The Wall Street Journal Visits Scholarship Prep
Opening Day at a New Charter School
By ALLYSIA FINLEY
Aug. 30, 2016 7:03 p.m.
Santa Ana, Calif.
It’s the first day of school at Scholarship Prep Academy, a K-8 charter-school startup in a barrio in Orange County, Calif. The new school is housed in a church, where classrooms are named after colleges such as Harvard and Ohio State.
Like many charters, Scholarship Prep serves an underprivileged community. About 90% of its 300-some students qualify for a free or reduced-price lunch. Most parents walk their kids to school because they don’t own cars, and the Orange County Board of Education doesn’t fund bus transportation. This is just one of the obstacles that co-founder Gloria Romero faced when launching the school with Jason Watts.
Getting to opening day hasn’t been easy. A long list of challenges had to be met before the school could open—not least navigating the bureaucratic barriers set up by the teachers unions and their friends in government to block the charter-school competition.
Ms. Romero, a Democrat and a former majority leader of the state senate, has spent two decades championing school reform and knows her way around the education bureaucracy. Since many charters are initially rejected by their local school districts, she short-circuited the approval process by directly petitioning the county Board of Education, which typically hears appeals. Even so, the board’s staff tried unsuccessfully to impose cumbersome conditions on the charter, such as requiring that expenditures over $10,000 had to be approved by the board.
Scholarship Prep was fortunate to receive a $500,000 grant from the state. Since most of the money won’t arrive until December, Ms. Romero and Mr. Watts turned to a revolving-loan fund to pay off charges for equipment and supplies. When interest rates on the loans soared, a private booster lent them $300,000 at a more bearable 5%.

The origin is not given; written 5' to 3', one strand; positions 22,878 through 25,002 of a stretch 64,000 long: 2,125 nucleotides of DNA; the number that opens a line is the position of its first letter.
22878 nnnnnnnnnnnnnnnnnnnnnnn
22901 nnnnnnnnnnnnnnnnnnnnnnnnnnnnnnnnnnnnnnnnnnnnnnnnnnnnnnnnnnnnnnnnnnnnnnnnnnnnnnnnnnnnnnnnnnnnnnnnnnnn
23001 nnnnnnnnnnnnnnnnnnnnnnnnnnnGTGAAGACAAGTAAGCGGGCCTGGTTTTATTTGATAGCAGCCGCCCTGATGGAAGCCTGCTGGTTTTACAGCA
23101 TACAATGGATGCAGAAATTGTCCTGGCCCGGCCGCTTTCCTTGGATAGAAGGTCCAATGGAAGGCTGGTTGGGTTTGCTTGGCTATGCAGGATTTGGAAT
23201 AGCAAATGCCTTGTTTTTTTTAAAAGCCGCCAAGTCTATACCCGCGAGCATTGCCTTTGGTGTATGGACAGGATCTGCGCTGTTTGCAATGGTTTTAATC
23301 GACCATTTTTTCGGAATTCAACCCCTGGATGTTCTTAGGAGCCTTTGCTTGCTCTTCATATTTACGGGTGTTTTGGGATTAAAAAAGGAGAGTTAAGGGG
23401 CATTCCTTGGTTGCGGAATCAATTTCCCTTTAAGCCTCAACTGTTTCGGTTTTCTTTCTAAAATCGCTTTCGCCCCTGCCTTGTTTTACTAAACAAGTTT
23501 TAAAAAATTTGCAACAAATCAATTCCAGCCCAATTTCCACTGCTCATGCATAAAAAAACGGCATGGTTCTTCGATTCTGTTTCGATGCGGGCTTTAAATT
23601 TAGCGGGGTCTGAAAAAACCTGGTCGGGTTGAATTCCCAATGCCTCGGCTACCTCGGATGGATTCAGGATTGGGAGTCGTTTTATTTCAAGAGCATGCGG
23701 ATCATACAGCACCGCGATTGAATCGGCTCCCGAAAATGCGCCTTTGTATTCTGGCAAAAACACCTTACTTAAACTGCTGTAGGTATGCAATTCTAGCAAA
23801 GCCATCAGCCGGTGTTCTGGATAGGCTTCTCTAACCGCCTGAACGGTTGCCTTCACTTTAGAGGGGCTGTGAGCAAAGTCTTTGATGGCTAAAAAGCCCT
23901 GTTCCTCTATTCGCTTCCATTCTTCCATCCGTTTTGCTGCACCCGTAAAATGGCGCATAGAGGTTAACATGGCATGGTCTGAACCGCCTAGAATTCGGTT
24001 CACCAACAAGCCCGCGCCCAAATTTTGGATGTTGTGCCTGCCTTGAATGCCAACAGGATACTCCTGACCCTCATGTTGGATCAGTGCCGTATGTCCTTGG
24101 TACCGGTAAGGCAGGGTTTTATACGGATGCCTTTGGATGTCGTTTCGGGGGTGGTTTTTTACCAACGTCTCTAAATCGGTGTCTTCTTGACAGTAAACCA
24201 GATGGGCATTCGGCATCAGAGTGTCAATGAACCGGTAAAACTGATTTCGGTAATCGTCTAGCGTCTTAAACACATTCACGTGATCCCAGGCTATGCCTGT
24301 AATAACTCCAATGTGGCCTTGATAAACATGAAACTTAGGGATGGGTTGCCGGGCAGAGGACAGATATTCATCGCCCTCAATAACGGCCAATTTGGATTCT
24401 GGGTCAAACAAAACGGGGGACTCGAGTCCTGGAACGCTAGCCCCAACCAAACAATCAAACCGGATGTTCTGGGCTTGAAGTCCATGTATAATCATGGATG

Most new charters have to raise private funds, a tough job in Orange County because of its affluent image, Ms. Romero says. Philanthropists don’t realize that Orange County contains communities with greater educational needs and fewer options than Los Angeles, she says. This year only 7% of students at Willard Intermediate—located a few blocks away—met or exceeded California’s math standards. One in five students at nearby Wilson Elementary passed the state’s reading test.
Recruiting students wasn’t easy either. Parents often didn’t understand how charters worked, Ms. Romero says, even though they felt “in their gut” that charters offered kids a chance that traditional public schools denied them. She points to traces of union subterfuge: “Parents called saying that they were being told that the teachers weren’t certified and that the school was free only for the first year.”
A new study from the California Charter School Association finds that in 2013 the University of California accepted 21% of low-income applicants who attended charters, twice the percentage of students accepted from traditional public schools serving similar populations. For the children of Scholarship Prep, that’s an encouraging statistic on which to begin the school year.